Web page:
From quantum mechanics we know how to describe, statistically, an unbound particle floating in space. Treat it as a dispersing, normalizable, Gaussian wave packet. We know how the wave packet evolves, and can give "what would we measure" descriptions of it's properties by sandwiching the right operator representing some/any physical quantity.
Question 1: why can't we just work with the expectation values of properties of a massive spread-out wave function ( < x >, < p > ), write up some statistical, or averaged version of a stress-energy-momentum tensor, plug it into the Einstein field equations, tidy out issues, and voila: wave-function sourced probabilistic description of the spacetime metric? I'm certain there's some problems with this "program", but what?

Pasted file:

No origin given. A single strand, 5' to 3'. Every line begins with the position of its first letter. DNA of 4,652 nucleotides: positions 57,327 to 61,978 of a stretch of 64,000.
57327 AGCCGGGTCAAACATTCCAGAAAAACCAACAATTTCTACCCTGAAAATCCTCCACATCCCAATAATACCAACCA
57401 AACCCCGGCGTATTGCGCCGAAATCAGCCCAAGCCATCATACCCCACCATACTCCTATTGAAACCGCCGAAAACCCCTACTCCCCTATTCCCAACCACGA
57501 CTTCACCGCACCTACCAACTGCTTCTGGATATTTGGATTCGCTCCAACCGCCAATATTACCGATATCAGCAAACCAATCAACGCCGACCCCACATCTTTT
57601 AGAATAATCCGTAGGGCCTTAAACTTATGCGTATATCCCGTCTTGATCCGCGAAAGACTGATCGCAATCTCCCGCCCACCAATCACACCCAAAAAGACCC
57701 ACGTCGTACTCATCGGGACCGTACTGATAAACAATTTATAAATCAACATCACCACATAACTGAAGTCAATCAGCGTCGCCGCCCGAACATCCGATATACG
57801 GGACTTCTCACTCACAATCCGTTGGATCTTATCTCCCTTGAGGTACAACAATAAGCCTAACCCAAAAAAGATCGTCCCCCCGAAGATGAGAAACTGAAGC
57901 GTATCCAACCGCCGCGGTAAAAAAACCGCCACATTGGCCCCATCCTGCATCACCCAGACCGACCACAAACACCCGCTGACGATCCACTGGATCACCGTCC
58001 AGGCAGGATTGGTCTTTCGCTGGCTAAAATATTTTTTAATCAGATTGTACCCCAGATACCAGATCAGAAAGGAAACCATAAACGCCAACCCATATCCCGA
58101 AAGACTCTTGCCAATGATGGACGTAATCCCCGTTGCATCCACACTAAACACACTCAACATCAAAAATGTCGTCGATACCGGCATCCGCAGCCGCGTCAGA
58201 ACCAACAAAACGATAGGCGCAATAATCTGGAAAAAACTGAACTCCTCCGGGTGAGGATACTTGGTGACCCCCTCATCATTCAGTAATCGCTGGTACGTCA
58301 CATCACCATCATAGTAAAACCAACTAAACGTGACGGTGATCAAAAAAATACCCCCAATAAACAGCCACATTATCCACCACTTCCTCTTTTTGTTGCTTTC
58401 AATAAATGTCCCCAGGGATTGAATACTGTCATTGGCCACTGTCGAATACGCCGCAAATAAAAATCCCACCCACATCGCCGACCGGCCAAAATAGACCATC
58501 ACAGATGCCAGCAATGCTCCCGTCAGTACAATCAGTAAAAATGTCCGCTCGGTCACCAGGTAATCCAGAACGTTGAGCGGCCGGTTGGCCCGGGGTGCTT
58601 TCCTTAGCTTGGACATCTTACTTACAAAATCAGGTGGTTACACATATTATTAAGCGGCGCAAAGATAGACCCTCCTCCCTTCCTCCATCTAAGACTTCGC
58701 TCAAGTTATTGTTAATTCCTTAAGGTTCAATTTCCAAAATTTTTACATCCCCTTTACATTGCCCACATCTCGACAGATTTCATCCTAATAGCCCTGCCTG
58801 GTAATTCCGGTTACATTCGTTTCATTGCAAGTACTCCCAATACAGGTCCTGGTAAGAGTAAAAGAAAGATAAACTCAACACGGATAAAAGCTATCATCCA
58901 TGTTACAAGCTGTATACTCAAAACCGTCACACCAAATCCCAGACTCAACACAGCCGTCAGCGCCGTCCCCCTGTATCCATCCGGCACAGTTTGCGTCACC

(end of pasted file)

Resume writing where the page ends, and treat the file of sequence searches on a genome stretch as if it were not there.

Question 2: put two apples into space with a zero relative velocity. Due to gravity, they will eventually move towards each other. Now lets say it's not two apples, but two Gaussian wave packets of neutral particles. What has to be plugged into this two-particle $\Psi$ that would evolve it in a way where the two maxima of the probability density would move closer to each other over time at the right rate?
Especially Q2 seems to be such a simple setup that smart people must have written something up that works, at least approximately.